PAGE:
Defense Media Network

Pandemic Reveals Supply Chain Vulnerability

By David Vergun, DOD News

One of the biggest lessons learned during the COVID-19 pandemic is that the supply chain is vulnerable to offshore suppliers, particularly adversaries such as China, a senior Pentagon official said.

Ellen M. Lord, undersecretary of defense for acquisition and sustainment, spoke on defense spending and capabilities after COVID-19 at the Brookings Institution’s European Union Defense Washington Forum today, participating in the discussion via video.

The United States and its allies and partners now have a better understanding of the fragility of the supply chain, Lord said. Critical military systems depend on rare-earth mineral processing and microelectronics made in China or fabricated and packaged there.

supply chain

Aviation Structural Mechanic 3rd Class Andrew Dahlstrom, assigned to the aircraft intermediate maintenance department aboard the Nimitz-class aircraft carrier USS George Washington (CVN 73), welds a brass dog on a pyrotech junction box at George Washington’s Light Industrial Facility. George Washington is undergoing refueling complex overhaul (RCOH) at Newport News Shipyard. U.S. Navy photo by Mass Communication Specialist Seaman Cory J. Daut

In addition to the problems uncovered in the manufacturing of military components, adversarial capital is coming in that involves intellectual property theft, as well as merger and acquisition activity that involves takeovers of critical companies in the U.S. and its allied and partner nations, she said.

“We need to make sure we re-shore as much as possible,” she said — bringing as much of the defense industrial base back to U.S. shores as is feasible while still relying on allies and partners for their contributions. Canadian, Mexican and European partners produce military hardware for the United States, she noted.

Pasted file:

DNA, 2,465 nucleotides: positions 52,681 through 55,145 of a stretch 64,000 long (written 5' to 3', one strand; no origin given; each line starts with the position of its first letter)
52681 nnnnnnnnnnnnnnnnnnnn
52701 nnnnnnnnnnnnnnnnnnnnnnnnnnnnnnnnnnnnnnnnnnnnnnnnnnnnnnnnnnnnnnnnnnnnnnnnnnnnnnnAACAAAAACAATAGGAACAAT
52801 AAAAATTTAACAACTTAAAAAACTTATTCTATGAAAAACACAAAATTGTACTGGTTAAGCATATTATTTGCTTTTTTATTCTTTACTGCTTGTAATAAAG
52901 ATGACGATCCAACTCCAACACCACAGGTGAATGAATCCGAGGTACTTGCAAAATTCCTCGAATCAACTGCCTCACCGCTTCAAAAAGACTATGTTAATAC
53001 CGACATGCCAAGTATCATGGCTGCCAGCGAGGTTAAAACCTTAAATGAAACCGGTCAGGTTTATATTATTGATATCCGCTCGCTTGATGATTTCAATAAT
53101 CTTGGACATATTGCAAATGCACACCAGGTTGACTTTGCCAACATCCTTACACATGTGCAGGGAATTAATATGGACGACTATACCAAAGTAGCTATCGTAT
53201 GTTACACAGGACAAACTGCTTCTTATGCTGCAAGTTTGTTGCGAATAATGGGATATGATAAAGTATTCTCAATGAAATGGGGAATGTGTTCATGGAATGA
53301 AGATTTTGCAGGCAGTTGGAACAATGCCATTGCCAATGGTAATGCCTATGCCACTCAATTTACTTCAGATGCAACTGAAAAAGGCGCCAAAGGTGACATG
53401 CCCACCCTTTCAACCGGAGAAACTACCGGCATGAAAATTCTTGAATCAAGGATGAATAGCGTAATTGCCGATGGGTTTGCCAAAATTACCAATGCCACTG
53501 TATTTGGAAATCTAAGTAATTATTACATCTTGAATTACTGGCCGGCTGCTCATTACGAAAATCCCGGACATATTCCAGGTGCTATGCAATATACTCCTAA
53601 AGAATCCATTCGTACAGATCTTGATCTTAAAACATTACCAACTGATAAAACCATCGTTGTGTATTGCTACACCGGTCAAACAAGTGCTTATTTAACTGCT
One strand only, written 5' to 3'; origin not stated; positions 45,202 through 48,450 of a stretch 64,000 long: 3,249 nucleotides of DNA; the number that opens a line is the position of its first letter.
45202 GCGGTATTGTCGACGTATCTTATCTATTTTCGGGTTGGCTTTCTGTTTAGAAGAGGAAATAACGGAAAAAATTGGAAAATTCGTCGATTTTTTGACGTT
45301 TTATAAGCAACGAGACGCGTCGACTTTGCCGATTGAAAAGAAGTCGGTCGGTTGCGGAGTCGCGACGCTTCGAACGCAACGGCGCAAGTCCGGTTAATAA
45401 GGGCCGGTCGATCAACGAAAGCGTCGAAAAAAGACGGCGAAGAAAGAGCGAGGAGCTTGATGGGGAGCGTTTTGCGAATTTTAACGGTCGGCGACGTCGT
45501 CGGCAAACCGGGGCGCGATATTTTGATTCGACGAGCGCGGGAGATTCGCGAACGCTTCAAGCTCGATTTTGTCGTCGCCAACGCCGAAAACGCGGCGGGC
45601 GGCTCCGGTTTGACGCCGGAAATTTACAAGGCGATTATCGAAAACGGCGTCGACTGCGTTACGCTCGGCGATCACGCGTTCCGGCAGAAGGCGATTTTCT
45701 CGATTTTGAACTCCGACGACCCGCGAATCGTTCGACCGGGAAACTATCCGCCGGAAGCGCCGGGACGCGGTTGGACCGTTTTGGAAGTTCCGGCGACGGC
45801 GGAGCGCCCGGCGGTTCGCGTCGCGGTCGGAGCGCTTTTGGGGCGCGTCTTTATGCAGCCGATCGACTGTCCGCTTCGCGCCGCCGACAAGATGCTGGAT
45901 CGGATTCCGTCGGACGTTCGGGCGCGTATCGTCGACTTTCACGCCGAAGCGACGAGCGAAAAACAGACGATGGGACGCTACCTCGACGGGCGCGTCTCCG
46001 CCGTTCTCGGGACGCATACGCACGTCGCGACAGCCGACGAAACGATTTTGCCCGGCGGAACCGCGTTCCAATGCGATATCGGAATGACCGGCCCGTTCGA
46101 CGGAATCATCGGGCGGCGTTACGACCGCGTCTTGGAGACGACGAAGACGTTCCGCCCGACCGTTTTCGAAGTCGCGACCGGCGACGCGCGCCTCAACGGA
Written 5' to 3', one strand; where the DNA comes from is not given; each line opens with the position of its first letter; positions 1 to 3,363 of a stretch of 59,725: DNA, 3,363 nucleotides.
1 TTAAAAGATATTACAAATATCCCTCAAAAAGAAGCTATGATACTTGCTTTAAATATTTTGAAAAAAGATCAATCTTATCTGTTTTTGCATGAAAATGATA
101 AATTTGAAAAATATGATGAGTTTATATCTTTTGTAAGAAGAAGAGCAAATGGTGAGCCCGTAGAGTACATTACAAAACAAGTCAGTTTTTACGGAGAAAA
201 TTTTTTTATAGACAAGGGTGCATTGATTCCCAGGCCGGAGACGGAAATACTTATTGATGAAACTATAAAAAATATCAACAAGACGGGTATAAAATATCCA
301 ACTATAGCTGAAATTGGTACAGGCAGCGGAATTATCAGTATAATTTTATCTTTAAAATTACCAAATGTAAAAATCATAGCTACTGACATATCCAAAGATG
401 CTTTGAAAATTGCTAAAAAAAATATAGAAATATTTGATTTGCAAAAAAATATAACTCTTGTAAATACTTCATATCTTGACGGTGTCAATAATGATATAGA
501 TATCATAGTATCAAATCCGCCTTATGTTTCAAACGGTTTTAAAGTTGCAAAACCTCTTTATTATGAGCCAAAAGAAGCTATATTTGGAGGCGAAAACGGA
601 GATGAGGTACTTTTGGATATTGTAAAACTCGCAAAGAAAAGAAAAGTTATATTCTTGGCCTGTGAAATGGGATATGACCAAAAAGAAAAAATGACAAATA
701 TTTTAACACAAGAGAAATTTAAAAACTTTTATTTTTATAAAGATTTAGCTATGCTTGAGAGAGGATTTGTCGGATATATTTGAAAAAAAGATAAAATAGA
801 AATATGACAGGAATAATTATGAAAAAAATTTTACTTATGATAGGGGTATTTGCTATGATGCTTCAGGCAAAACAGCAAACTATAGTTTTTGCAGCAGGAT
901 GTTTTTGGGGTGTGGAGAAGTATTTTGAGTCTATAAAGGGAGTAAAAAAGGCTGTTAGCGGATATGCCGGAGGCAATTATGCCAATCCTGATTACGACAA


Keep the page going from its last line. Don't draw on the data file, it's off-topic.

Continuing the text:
When the Defense Department goes out for bids for a system, the DOD officials like to have as many competitive bids as possible — both to bring down cost and to have more options, Lord said. If just two companies are bidding, she said, she’d prefer that one is domestic.

One of the most important aspects of the U.S. industrial base and the trans-Atlantic industrial base in Europe is frequent and transparent communications, Lord said. She noted that she’s in constant communication with her European counterparts to bounce ideas off of them on reform and modernization, as well as issues of interoperability and countering malign Chinese influence.

“When we go to war, we go together,” Lord said. “We need to be interoperable. Unless we’re working on these systems together, we will not be interoperable.”